I'm the Genetically Challenged Athlete.
Growing up in Singapore, I was never an athletic or sporty kid. I did ballet for years and when I wasn't at the barre I had my nose in a book. I spent most PE lessons running away from the ball, after getting beaned in the head too many times and spraining my fingers more times than I have fingers. (Oh, the tyranny of PE lessons to the genetically challenged!) I thought I was a lifelong bookworm with not a single shred of athletic talent.
But somewhere along the way I discovered that I liked to run. (Maybe it was all that running away from the ball that did it.)
However I am VERY genetically challenged - short legs, not much muscle, not much speed, not much endurance either. I have never won a race in my entire short life, nor placed, nor age-group placed, nor...you get the idea. In a race with three women in the 20-29 age group I would probably come in fourth.
Now I also do triathlons. That's THREE sports to be genetically challenged in.
Here is a great essay by one of my favourite writers on running, Kristin Armstrong.
Like her I have never won a single race in all my life, and like her sometimes I ask myself why I run. Why I sign up for race after race, haul myself out of bed at 5.30am on weekends, watch as everybody else disappears down the trail ahead, or show up at the track and be the last person to finish the set, week after week. (But as they say, if you don't think you're good enough to deserve a coach, how will you ever get good enough?)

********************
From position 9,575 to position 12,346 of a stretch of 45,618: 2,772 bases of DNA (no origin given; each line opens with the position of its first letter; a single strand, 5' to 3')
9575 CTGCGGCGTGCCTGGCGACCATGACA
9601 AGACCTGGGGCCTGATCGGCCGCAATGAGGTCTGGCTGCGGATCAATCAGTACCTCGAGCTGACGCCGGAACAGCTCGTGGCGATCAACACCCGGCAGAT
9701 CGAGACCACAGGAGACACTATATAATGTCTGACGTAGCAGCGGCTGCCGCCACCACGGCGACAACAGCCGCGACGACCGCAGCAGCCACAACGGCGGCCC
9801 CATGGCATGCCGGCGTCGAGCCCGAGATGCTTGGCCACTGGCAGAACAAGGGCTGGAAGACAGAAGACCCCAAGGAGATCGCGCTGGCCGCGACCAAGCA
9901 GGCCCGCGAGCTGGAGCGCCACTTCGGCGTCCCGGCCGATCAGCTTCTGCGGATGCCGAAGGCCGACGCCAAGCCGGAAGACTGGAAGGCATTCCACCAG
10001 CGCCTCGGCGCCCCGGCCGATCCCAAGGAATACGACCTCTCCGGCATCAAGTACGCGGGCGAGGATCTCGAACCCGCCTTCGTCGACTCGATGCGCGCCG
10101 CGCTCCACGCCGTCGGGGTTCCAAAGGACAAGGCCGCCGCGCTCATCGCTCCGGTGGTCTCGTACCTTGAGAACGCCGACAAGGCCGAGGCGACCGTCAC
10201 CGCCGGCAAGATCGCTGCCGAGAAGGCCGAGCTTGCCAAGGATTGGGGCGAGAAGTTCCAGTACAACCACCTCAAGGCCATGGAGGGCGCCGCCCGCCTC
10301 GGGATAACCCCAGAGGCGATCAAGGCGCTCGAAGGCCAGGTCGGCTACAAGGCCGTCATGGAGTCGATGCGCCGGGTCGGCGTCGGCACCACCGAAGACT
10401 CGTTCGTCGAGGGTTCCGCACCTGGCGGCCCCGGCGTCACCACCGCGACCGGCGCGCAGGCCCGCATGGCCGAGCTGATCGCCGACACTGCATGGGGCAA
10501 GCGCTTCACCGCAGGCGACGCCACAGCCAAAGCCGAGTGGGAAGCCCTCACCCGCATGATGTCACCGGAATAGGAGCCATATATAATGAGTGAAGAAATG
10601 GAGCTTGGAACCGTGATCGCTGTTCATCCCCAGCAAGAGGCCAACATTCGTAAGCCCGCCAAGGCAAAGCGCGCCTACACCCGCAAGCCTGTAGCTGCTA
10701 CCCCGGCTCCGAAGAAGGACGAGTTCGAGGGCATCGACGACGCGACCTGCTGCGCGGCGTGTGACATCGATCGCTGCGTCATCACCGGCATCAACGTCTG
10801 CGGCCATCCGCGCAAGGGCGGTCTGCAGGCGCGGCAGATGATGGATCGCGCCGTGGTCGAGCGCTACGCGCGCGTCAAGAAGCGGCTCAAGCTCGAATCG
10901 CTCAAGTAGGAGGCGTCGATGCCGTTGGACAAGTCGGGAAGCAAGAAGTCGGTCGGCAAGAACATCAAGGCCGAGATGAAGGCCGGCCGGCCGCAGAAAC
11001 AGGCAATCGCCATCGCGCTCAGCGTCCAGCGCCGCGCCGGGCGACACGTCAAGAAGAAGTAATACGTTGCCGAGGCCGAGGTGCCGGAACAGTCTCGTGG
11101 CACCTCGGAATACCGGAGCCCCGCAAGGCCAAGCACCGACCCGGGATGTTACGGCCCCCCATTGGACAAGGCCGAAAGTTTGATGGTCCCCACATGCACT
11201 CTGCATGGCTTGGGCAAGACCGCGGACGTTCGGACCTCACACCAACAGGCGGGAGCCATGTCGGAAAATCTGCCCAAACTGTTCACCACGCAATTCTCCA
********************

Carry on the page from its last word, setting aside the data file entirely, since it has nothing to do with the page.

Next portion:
I'd say that I do it because running is fun, but that's a lie. It's fun, but it's never all fun. Sometimes it's just sheer work. Sometimes you just have to show up and work, and work and work and work. Isn't that how life functions, though? You show up, you work, you do your best. You go home with your dignity intact knowing that you were professional about it.
I'd say that I do it because finishing the run I set out to run makes me feel a little more accomplished, makes me feel like less of a loser (this can be a very dark place). Even on the days with the really bad workouts. And on the good days, it can be pure joy.
I'd say this is a curious kind of love.